6 Things We Should Demand From Healthcare Coverage
Illustration: Ana Yael
The Affordable Care Act of 2010 (ACA, a.k.a. Obamacare), while imperfect, was a boon for women's healthcare coverage. "Many people don't realize that it's because of the ACA that they can get mammograms or well checkups at no cost," says Alina Salganicoff, director of women's health policy at the Henry J. Kaiser Family Foundation. "The ACA stopped insurers from charging women higher premiums on the individual market or denying them coverage."
Of course, change is now afoot. Yet healthcare should be a nonpartisan issue. That's why we need to let decision-makers know that no matter what new or revamped health plan they support, there are certain demands from which we cannot back down.
1. Must Have: Coverage without consideration for genderBefore the ACA, insurers in some states could reject previously uninsured women for having preexisting health "conditions," including a current pregnancy, a previous C-section, and—unbelievably—treatment for rape and a history of domestic abuse.
Even without so-called preexisting issues, women got a raw deal. A 2012 study by the National Women's Law Center in Washington, D.C., found that nearly one-third of individual insurance plans charged women at least 30 percent more than men for coverage—"even when their plans didn't include maternity coverage," says NWLC's Gretchen Borchelt.
Liberation from discriminatory insurance policies isn't just good for our physical health; it helps us get ahead. "When women know they can afford a quality individual plan, they are no longer locked into a job just for the insurance. They're freer to go back to school or start their own business," says Borchelt.
And lest you assume this doesn't matter if you don't want kids, already have them, or are part of a plan that provides great benefits for women, keep in mind that other people's health issues eventually take a financial toll on everyone in the community. "Poor prenatal care raises the risk of kids being born preterm and with health issues. This can affect parents' ability to work and to support their family," says Michael Miller, MD, senior policy adviser to HealthyWomen, a national health education group based in New Jersey. Families that lose their economic footing may need to rely on public assistance to stay afloat, Miller says. Healthcare is expensive, but not providing healthcare still has significant costs to society.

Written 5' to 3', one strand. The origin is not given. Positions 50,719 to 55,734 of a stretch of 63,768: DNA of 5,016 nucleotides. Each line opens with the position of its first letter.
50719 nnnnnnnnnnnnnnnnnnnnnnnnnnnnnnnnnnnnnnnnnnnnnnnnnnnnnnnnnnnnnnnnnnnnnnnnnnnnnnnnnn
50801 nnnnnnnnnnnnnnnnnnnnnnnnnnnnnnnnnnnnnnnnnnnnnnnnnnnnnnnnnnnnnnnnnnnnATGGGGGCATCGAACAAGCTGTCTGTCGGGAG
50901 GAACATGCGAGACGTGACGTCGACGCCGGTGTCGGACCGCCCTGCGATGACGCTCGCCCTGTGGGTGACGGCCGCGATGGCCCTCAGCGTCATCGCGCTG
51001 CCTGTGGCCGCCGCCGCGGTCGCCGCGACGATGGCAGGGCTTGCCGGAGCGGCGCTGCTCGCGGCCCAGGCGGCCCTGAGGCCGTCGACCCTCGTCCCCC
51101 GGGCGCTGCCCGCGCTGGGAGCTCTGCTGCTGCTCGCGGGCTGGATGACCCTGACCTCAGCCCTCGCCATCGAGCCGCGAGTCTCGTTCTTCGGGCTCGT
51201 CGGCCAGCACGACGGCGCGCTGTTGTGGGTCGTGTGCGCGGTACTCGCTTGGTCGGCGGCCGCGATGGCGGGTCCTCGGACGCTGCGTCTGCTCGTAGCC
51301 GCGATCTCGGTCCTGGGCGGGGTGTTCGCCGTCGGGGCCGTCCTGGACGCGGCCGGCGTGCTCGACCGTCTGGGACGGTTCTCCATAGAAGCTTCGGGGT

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Spending caps hit women particularly hard. Treating long-term illnesses that predominantly affect women, like multiple sclerosis, can run upwards of $100,000 a year in the most severe cases, eventually outpacing lifetime spending caps.
Even if lawmakers don't go back to explicitly permitting spending caps, insurers may be allowed to limit their costs nonetheless: Federal legislators could change the preexisting condition rules so that states may let insurers effectively price people with serious health conditions out of the individual market. Those with a chronic illness would then apply for admission to new state-run high-risk pools, which are currently banned by the ACA. "In the past, these pools had waiting lists and high premiums," says Miller. "Their return would drive up premiums for many people who would be least able to afford them because they have serious chronic illnesses."
The ACA currently requires all new individual and small-group plans to provide coverage for mental health services. Yes, there's plenty of room for improvement—for instance, many clinicians don't accept insurance, partly because reimbursements are low relative to the time it takes to provide therapy. But from the ACA's perspective, seeking therapy for depression is as valid as seeing an ENT for an ear infection. Families struggling with substance abuse no longer have to choose between receiving inpatient treatment and, say, keeping their homes. Services for those who suffer from PTSD or sexual abuse are more affordable for more women. These protections have become increasingly vulnerable in the current debate.
Under ACA regulations, the majority of plans are required to cover all 18 forms of contraception approved by the FDA when prescribed by a doctor. If coverage goes away, women may be unable to afford methods like IUDs, which range from $500 to $1,000, and implants, which can cost up to $800. Even brand-name versions of the pill can run $600 or more a year without insurance. Contraception works only if women can obtain and use it consistently. Yet a 2010 Planned Parenthood survey found that one-third of female voters struggled to afford prescription birth control at some point in their lives.
Research has shown that birth control helps more women advance their education and participate in the workforce. Planned pregnancies also tend to have better health outcomes for mother and child. That means fewer bills for insurers to cover, which helps control everyone's premiums. It also means a healthier and happier existence for women—and we should consider that our right.
Read more: 7 Ways to Fight for Better Healthcare Coverage